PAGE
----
California’s broken justice system

A few days ago, I was watching a true crime story on Investigation Discovery about two serial killers named Lawrence Bittaker and Roy Norris. The duo was responsible for such horrific crimes that I was overwhelmed with sorrow to the point that I couldn’t sleep for the rest of the night. It is hard to describe the feelings I experienced while watching the re-enactments. I wanted so badly to be able to change the past and save the victims by talking aloud to the television, trying to tell the victims not to get into the van.

Both Bittaker and Norris had long rap sheets. They met in prison, only to be released to go on their killing spree in 1979. It seems to me that there was enough evidence to sentence both Bittaker and Norris to death. Bittaker was sentenced to death almost 30 years ago. Unfortunately, the prosecutors exchanged a much lesser sentence for Norris’ testimonty against Bittaker. Norris is eligible for parole beginning 2010. To my shocked disbelief, Bittaker is still awaiting execution at San Quentin 30 years later!

So here is my proposal to Governor Schwarzenegger and the State of California: stop collecting death row inmates. Execute them. That Bittaker could die of natural causes defies both common sense and justice.

From watching some of these true crime stories, a frequent common denominator is drugs – both recreational and psychiatric. This would make sense, since drugs dull emotions, thus dulling the conscience. There are some things that people should get angry over, e.g., if a loved one is harmed by somebody like a Bittaker or a Norris. There are some things that people should feel sorrow over, e.g., if a loved one dies. There are some things that people should feel guilt and remorse for, e.g., bad behavior. Without emotions, one can’t empathize. Emotions play an important role in governing the conscience. Dulling emotions dulls the conscience, and thus engenders irrational behavior. Both recreational drugs and psychiatric drugs subdue emotions, i.e., subdue the conscience. That some people can’t control their emotions is undeniably true. But psychiatric drugs and people with homicidal tendencies don’t mix. It is a calculus for disaster.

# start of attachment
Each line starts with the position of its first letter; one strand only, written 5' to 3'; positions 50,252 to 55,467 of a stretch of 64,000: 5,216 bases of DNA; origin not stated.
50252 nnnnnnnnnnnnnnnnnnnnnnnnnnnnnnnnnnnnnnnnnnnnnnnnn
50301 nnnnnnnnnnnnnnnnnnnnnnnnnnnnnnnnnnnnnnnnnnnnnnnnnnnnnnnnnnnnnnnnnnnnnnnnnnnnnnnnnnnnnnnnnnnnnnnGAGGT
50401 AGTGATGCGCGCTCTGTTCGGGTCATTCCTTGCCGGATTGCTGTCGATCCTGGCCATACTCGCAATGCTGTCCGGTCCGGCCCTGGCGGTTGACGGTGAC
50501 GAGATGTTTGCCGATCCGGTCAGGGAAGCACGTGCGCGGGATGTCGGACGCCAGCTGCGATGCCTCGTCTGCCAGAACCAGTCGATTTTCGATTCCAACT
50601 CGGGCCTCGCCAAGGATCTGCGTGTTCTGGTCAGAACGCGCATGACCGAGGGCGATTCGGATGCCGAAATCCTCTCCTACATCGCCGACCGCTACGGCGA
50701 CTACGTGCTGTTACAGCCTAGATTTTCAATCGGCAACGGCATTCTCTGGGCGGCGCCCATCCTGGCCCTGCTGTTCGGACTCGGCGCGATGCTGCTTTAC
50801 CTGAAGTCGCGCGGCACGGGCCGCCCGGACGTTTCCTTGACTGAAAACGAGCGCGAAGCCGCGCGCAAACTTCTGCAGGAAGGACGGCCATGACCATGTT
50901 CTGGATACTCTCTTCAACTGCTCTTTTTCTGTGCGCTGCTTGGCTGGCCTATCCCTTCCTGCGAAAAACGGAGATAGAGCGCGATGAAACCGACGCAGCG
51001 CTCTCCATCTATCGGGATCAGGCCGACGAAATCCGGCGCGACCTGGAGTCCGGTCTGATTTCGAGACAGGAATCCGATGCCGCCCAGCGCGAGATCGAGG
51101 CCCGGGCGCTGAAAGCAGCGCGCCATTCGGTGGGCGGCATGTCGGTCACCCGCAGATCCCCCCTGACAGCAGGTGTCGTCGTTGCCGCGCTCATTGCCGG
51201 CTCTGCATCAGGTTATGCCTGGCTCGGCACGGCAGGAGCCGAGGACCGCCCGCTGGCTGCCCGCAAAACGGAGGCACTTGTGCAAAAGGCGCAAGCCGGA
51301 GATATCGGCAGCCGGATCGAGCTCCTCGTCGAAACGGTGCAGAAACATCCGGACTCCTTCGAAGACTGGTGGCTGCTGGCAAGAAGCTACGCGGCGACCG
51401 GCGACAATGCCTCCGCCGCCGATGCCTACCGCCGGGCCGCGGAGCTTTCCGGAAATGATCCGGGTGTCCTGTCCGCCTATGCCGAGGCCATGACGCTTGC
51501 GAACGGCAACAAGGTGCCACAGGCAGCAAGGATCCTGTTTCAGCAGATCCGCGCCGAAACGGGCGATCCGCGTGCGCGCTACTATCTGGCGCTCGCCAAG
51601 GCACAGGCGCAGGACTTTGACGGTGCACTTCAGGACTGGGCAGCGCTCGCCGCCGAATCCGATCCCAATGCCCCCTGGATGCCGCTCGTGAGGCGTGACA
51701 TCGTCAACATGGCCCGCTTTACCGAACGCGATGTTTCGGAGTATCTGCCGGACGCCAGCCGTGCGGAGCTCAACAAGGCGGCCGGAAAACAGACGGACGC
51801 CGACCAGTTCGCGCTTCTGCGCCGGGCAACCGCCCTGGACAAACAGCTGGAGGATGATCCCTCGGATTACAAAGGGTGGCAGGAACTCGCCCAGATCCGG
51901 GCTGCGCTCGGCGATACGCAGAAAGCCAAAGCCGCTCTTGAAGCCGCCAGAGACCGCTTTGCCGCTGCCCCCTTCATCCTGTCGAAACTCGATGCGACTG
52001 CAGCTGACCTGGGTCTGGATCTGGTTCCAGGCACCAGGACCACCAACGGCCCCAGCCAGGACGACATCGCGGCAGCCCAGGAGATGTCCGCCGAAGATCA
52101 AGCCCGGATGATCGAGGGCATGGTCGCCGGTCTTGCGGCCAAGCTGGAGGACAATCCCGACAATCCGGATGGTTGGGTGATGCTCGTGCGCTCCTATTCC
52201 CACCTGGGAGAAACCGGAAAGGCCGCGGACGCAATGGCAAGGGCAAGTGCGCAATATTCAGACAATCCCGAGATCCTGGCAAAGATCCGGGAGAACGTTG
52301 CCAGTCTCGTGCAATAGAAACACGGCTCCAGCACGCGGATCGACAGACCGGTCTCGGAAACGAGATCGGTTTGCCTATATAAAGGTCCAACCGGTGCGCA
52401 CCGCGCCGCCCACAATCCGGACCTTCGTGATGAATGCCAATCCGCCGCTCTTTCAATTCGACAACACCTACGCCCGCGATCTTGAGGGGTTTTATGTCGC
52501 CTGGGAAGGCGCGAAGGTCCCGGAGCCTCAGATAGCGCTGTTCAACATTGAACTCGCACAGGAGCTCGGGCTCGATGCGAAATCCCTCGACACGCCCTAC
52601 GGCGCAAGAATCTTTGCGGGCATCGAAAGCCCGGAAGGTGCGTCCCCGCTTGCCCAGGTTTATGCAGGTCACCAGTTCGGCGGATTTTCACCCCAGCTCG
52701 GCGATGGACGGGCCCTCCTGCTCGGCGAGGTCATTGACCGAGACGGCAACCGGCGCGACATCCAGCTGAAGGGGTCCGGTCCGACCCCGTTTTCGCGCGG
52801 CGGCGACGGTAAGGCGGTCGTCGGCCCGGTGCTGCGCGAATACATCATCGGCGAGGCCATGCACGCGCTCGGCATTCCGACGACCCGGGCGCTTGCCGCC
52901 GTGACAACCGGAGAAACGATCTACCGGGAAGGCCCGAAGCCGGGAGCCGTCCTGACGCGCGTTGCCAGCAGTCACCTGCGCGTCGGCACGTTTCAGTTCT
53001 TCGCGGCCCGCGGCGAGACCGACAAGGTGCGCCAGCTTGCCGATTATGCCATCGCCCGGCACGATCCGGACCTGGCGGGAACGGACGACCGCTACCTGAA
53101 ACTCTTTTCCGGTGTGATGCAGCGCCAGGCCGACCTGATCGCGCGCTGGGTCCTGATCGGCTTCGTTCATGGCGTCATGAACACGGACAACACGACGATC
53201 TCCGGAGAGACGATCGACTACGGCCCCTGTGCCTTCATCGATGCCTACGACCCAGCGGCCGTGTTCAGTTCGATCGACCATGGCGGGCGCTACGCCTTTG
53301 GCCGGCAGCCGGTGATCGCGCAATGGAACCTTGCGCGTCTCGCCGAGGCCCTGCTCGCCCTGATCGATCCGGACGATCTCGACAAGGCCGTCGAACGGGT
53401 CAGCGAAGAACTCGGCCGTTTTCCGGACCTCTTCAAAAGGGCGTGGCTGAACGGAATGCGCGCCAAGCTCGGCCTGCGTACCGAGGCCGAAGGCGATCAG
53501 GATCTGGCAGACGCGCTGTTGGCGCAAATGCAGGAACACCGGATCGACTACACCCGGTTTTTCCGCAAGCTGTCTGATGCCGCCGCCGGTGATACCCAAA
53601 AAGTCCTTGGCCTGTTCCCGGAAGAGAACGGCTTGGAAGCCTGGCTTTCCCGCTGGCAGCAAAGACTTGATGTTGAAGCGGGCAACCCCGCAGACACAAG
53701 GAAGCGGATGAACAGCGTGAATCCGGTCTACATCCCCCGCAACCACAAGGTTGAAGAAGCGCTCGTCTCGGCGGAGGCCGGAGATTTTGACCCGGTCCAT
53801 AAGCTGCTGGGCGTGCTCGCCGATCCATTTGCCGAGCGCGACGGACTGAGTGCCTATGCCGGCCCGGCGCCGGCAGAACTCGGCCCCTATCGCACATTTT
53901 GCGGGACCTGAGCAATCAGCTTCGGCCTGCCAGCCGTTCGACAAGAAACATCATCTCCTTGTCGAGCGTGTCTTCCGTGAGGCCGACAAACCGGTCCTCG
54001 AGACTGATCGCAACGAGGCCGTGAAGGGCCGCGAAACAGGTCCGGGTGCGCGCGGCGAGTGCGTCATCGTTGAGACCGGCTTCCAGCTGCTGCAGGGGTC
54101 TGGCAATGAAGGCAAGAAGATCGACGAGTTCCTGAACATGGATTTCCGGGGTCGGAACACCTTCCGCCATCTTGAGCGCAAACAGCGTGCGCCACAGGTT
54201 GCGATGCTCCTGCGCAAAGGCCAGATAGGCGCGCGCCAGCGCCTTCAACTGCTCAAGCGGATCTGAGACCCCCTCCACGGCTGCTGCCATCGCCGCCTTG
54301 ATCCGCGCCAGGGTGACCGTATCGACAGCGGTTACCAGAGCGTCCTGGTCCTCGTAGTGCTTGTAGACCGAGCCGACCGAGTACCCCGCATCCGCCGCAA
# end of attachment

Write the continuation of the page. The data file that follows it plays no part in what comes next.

Something else is usually involved in these cases, which is also a part of the broken justice system: so-called psychiatric diagnoses and “treatment” for bad and evil behavior. Doctors morph evil behavior into diseases. I’m sorry, but evil behavior is not a disease. The “remedy” is then to drug the criminal with psychiatric drugs, i.e., dulling the conscience. Norris, a serial rapist prior to his release from prison, would have been better “treated” with castration way back in 1975, rather than treated as a “patient” with a “disease.”

I propose that the criminal justice system be reformed by separating itself from psychiatry. The state of California could save money by firing psychiatrists who prescribe crime-inducing drugs, and then hiring surgeons to castrate people like Norris instead.

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